At Memcon today Mike Demler of the Linley Group (and coincidentally someone who used to work for me back at Cadence and who now run Memcon, small world) gave an interesting presentation on Trends in Mobile Processors. A mobile application processor (AP) is a highly integrated SoC to run the applications in a mobile device. Mostly they run Android or iOS although there are a few other mobile operating systems around. The AP always contains MMU, GPU, ISP and VPU but increasingly they might contain cellular baseband (typically LTE these days), Bluetooth, Wi-Fi and GPS although sometimes those are on separate chips. The power is 2W or less in a phone, 4-5W in a tablet.
Starting with Samsung’s Exynos Octa these often contain four main cores or up to 8 in the ARM big.LITTLE configurations. All cores get counted since all can be running at the same time (initially big.LITTLE could only run the big or the little out of each pair). The smallest cores are slower but consume a lot less power (and area). For example, Cortex-A7 is 3.5x more efficient in MIPS/W and 2x in MIPS/mm2.
But there is a dirty secret. When the Chinese smartphone test service Testin measure multicore utilization on a Qualcomm APQ8064 (it is a quadcore Snapdragon AP) the utilization was 58% on the first one (actually the zeroth one, computer scientists like to start counting at zero) was 58%, on core 1 it was 49% but on cores 2 and 3 it was 2% and 1%. The numbers vary a little with the benchmark but the basic fact remains true. Only two cores are really getting any use.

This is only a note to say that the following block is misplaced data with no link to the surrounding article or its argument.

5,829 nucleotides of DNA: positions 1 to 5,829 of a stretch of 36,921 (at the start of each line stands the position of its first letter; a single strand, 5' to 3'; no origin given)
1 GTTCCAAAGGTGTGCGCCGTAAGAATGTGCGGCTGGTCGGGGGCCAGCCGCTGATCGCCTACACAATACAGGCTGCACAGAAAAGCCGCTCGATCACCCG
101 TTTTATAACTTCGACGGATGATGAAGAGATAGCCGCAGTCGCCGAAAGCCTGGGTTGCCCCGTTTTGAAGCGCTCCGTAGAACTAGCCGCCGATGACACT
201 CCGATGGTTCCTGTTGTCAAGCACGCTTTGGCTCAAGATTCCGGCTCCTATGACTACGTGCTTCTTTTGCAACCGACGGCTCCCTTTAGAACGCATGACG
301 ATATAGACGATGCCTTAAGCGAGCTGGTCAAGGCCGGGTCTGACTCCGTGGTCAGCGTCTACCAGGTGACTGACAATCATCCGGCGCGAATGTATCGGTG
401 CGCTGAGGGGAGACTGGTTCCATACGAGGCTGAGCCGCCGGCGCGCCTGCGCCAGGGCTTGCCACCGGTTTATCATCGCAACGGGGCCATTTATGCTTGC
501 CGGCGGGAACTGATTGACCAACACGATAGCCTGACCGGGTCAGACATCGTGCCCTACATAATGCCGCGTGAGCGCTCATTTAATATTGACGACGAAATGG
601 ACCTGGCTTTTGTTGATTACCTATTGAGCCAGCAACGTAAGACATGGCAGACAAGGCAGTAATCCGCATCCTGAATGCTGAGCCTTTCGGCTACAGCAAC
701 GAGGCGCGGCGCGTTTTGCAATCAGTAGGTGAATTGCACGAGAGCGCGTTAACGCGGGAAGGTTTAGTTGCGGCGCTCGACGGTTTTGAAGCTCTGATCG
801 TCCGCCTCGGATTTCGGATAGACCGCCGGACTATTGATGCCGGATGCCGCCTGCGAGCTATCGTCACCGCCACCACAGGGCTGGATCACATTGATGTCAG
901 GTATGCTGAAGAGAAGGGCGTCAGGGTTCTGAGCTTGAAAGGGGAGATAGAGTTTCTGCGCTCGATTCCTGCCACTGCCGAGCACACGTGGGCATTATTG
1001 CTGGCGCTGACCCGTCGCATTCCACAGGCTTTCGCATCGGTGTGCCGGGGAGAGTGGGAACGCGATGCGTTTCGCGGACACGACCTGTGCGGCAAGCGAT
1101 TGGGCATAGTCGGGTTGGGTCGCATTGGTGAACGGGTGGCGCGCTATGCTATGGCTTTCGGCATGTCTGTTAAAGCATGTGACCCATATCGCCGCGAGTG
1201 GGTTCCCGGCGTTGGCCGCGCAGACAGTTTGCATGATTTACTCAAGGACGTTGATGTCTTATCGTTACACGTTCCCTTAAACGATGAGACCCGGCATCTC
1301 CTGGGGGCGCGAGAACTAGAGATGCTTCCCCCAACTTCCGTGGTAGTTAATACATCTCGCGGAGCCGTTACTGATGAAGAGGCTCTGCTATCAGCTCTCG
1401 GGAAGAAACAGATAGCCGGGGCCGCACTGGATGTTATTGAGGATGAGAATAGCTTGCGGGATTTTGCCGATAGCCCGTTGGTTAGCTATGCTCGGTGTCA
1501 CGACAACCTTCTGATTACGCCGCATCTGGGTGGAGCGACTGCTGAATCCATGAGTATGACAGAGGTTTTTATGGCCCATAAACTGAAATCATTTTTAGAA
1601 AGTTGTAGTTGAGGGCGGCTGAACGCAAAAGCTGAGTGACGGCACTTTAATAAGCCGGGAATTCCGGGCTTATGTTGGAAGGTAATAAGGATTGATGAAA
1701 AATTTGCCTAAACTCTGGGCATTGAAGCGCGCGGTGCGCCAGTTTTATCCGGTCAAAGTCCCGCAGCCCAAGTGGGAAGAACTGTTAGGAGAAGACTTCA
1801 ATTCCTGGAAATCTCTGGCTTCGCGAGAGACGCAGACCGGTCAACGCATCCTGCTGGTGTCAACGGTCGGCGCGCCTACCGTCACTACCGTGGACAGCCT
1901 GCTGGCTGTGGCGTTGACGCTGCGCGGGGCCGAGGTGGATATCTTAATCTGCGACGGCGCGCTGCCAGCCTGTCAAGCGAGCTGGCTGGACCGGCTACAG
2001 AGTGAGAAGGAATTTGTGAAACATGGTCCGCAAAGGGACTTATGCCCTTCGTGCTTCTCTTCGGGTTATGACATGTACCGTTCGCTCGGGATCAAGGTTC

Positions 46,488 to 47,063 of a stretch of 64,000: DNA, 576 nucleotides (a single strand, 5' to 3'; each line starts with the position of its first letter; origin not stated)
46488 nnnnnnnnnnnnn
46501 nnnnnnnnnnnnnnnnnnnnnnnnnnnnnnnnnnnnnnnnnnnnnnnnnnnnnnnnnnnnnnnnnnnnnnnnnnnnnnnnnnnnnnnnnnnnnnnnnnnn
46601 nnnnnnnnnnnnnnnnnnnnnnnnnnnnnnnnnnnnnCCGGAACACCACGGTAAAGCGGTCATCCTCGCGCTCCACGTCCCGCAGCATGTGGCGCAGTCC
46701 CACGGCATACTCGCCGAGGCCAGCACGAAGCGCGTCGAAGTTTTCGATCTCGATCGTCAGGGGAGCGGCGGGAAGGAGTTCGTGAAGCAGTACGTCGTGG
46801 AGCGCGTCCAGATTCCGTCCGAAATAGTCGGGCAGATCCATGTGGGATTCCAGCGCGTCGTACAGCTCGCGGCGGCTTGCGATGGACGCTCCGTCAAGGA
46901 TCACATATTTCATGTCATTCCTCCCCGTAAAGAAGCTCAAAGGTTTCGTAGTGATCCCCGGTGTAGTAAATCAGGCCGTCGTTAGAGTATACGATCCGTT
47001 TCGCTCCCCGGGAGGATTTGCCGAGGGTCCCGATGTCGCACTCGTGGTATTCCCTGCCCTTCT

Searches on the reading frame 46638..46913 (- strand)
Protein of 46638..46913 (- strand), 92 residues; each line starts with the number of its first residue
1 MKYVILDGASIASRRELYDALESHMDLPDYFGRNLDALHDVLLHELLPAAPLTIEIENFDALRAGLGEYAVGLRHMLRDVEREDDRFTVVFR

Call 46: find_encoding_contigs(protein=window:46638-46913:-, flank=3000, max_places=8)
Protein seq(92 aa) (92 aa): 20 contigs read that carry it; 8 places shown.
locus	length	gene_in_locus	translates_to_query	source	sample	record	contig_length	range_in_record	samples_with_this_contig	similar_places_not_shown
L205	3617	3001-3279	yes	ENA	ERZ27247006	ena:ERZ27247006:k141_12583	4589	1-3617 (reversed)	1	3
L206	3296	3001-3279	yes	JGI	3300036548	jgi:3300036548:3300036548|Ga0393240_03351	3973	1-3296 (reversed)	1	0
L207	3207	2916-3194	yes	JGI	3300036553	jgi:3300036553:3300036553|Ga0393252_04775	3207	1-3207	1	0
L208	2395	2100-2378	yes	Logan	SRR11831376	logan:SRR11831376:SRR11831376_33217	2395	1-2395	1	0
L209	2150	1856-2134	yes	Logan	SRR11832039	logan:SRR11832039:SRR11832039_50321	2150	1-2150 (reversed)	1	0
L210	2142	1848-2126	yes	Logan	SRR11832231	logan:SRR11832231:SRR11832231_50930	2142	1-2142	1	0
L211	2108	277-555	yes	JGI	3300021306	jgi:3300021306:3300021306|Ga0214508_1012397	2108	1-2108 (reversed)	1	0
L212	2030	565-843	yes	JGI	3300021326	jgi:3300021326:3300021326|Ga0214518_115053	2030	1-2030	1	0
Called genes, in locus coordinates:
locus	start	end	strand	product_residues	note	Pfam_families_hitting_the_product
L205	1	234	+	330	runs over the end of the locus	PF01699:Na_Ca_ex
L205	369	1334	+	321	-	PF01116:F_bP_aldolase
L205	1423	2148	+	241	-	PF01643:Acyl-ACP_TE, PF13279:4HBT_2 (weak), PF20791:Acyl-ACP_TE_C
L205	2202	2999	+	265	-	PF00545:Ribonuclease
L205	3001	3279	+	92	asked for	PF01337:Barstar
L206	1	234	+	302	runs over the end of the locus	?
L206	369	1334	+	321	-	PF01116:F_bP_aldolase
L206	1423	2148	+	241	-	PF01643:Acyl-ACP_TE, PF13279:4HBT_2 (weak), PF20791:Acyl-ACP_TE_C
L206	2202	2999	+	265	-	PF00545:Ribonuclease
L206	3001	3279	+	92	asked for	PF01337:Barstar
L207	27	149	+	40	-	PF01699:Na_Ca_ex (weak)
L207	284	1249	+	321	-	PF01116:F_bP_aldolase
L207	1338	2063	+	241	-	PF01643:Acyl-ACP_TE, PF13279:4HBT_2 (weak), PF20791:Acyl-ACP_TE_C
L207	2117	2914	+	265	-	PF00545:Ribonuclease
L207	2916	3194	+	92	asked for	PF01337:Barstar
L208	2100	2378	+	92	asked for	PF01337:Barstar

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So if 4 cores are not even being used then why 8 cores. Basically marketing. One thing that I’d not thought of is that in Chinese culture 8 is a symbol for prosperity (because it sounds like the word for wealth) and 4 only differs from the word for death in the tone. My ex-father-in-law used to work for Wedgwood and for the Chinese market they had to ship a tea-service, say, with 5 cups and saucers not 4. Some games can use 4 cores but the improvement over 2 is minimal.
So where are we? Single core is pretty much gone. Quadcore is the most common configuration, the average will be 4 next year. It is also all going to be 64-bit. Apple designed the first 64-bit ARM (before ARM) followed by Qualcomm (they both have architectural licenses so don’t have to wait to get the IP from ARM). Same for the Intel processors: quadcore Baytrail for tablets and quadcore Moorefield for smartphones (although so far only used for phablets). But again the transition is driven more by marketing than technology since it is not needed until devices with 4GB of DRAM appear. There is actually a performance advantage since A53 is faster than A7 even on 32 bit code and the area penalty is minimal.
Having written yesterday about Intel losing $1B/quarter in mobile, Linley’s projection is not optimistic that this will change. They predict rapid decline in 32-bit ARM APs, rapid growth in ARM 64-bit APs (A57 at high end and A53 at low end + Apple and Qualcomm doing their own thing) and nothing significant in x86.
Graphics will get a lot more powerful driven by games and the transition to what is called 4K video (4000 pixel horizontal resolution approx). The drive for this is not so much that phone screens will have that resolution but people will want to connect their phones/tablets to high-resolution TVs, if and when we have them (which remains to be seen).
Next week is the Linley Processor Conference on October 22nd to 23rd. I’ll be there (so will Mike Demler). It is in the Hyatt Santa Clara (yes, in the hotel not the conference center). Details here. This is not the mobile processor conference which is in the spring, this one is focused on networking and base-station. But note, registration closes at 5pm today.
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